The cast and crew wrap film is nine minutes and change of sappy music and "hey, remember when...?" footage snapped during production. I'm sure it causes gobs of great memories to flood back if you worked on Sahara, but otherwise, it's kind of like watching a total stranger's home movies. Four deleted scenes run five minutes in total and include optional commentary with Eisner and McConaughey. The first two flesh out the backstory behind the battered plane that Dirk and Al stumble upon in the desert, and the other two are inessential and had to be yanked for pacing.

The HD DVD also includes a five minute behind-the-scenes look at the filming of the camel chase. This clip ditches the usual talking heads explanations I'm used to from a making-of featurette, instead opting for more of a fly-on-the-wall approach that's much, much more effective. The camel chase is also presented in animatic form, along with an animatic of the opening sequence with the assault on the Confederate ship. Finally, there are storyboard comparisons for three scenes: the shootout at the tainted well, Dirk's beachfront derring-do with Eva, and the big climactic revelation.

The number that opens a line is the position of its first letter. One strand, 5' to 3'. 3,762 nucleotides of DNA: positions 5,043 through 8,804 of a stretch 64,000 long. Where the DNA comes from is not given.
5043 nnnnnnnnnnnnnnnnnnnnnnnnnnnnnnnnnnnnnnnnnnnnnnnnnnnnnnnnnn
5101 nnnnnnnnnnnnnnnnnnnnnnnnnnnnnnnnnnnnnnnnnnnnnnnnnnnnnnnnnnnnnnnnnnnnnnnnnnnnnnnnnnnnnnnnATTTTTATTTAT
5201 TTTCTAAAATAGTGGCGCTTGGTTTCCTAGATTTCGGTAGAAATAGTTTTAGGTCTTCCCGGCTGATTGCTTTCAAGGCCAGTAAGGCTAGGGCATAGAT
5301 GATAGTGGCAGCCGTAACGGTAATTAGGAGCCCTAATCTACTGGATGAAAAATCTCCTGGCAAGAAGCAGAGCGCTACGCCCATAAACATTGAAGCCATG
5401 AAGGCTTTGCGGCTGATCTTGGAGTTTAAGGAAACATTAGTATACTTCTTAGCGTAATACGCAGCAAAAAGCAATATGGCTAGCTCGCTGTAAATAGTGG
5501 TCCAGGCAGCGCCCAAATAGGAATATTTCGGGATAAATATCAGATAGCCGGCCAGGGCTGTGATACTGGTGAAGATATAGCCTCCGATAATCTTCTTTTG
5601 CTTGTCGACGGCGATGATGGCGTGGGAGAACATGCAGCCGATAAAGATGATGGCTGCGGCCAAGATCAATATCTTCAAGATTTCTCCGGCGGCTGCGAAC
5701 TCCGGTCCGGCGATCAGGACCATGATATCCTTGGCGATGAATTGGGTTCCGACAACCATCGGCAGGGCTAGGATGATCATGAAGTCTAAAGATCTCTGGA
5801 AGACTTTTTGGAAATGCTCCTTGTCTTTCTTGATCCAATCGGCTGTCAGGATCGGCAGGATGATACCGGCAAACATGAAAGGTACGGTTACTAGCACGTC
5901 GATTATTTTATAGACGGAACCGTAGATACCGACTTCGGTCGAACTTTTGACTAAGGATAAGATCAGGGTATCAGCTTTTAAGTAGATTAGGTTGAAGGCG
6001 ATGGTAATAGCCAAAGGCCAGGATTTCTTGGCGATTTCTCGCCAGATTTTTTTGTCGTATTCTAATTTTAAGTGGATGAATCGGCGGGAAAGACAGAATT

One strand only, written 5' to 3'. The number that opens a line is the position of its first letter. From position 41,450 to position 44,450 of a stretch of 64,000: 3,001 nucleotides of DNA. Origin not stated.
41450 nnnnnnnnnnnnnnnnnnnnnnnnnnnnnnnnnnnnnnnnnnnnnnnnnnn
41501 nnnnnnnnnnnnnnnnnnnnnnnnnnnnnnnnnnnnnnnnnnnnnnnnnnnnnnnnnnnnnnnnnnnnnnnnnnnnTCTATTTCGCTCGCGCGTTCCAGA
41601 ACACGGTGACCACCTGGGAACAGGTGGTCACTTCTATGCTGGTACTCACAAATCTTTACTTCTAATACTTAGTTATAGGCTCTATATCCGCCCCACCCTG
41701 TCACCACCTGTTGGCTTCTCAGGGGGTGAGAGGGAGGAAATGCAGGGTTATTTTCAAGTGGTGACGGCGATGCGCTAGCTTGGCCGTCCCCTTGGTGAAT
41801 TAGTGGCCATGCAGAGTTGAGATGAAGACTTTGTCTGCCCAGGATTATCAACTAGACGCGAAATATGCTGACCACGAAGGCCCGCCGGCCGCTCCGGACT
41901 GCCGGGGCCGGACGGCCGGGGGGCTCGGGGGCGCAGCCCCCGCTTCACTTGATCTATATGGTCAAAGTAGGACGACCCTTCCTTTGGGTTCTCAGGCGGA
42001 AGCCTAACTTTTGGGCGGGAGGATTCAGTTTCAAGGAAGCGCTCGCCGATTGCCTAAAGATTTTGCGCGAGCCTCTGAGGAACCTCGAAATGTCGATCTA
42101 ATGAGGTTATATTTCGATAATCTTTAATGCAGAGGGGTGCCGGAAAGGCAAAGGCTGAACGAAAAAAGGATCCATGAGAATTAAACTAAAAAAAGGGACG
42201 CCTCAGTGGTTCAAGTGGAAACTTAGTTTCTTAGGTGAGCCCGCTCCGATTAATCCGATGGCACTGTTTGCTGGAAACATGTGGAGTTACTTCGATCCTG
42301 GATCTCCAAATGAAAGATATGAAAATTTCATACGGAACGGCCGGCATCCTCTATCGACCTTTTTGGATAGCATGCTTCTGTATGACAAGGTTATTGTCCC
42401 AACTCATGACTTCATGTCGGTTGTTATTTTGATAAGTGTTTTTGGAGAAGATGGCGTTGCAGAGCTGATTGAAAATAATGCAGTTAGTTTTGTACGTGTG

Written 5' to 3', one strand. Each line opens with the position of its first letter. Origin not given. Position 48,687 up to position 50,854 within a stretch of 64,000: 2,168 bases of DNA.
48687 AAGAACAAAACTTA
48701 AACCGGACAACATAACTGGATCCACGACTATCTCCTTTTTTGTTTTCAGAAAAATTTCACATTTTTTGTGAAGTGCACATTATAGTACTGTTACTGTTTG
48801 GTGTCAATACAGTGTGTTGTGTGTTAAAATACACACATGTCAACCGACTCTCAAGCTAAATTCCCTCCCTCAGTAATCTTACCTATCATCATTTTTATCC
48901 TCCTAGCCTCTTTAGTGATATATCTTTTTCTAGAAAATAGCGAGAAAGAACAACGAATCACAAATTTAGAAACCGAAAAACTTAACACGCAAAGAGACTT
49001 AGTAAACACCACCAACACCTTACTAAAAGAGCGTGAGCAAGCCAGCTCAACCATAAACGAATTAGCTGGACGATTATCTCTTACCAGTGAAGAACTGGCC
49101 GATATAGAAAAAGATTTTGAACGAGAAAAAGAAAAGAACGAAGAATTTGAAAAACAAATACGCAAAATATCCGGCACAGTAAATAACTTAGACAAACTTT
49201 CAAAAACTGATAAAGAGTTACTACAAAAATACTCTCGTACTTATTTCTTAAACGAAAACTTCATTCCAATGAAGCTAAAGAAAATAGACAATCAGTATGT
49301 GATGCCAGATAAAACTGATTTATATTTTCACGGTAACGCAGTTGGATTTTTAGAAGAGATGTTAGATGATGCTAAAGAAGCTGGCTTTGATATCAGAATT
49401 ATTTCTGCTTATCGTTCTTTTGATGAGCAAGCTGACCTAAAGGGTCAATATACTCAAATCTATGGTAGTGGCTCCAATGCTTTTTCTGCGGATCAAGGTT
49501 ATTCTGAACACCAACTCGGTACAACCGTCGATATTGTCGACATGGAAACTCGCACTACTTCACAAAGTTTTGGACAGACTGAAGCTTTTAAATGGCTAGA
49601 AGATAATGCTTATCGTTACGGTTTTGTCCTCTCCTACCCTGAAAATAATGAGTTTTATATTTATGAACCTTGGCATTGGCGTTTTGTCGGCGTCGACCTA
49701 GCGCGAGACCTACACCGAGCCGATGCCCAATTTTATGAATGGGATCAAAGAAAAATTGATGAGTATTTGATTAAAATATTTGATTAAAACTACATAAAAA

Conclusion: Sahara is an Applebee's adventure flick; sure, I guess I'd say I liked it, but it's not something I'm likely to rave about or even remember three days later. Still, sometimes a base hit is all you need, and even though Sahara isn't the start of an Indy-flavored franchise as Paramount had hoped it would be, this is exactly the sort of movie that's meant to fill a lazy Sunday afternoon. Rent It.

Standard image disclaimer: the pictures scattered around this review were lifted from the official movie site and don't necessarily reflect the appearance of this HD DVD. Actually, forget the "necessarily" 'cause the Sahara website has folds and fake wear on its pictures, and the movie's just a movie. Sorry.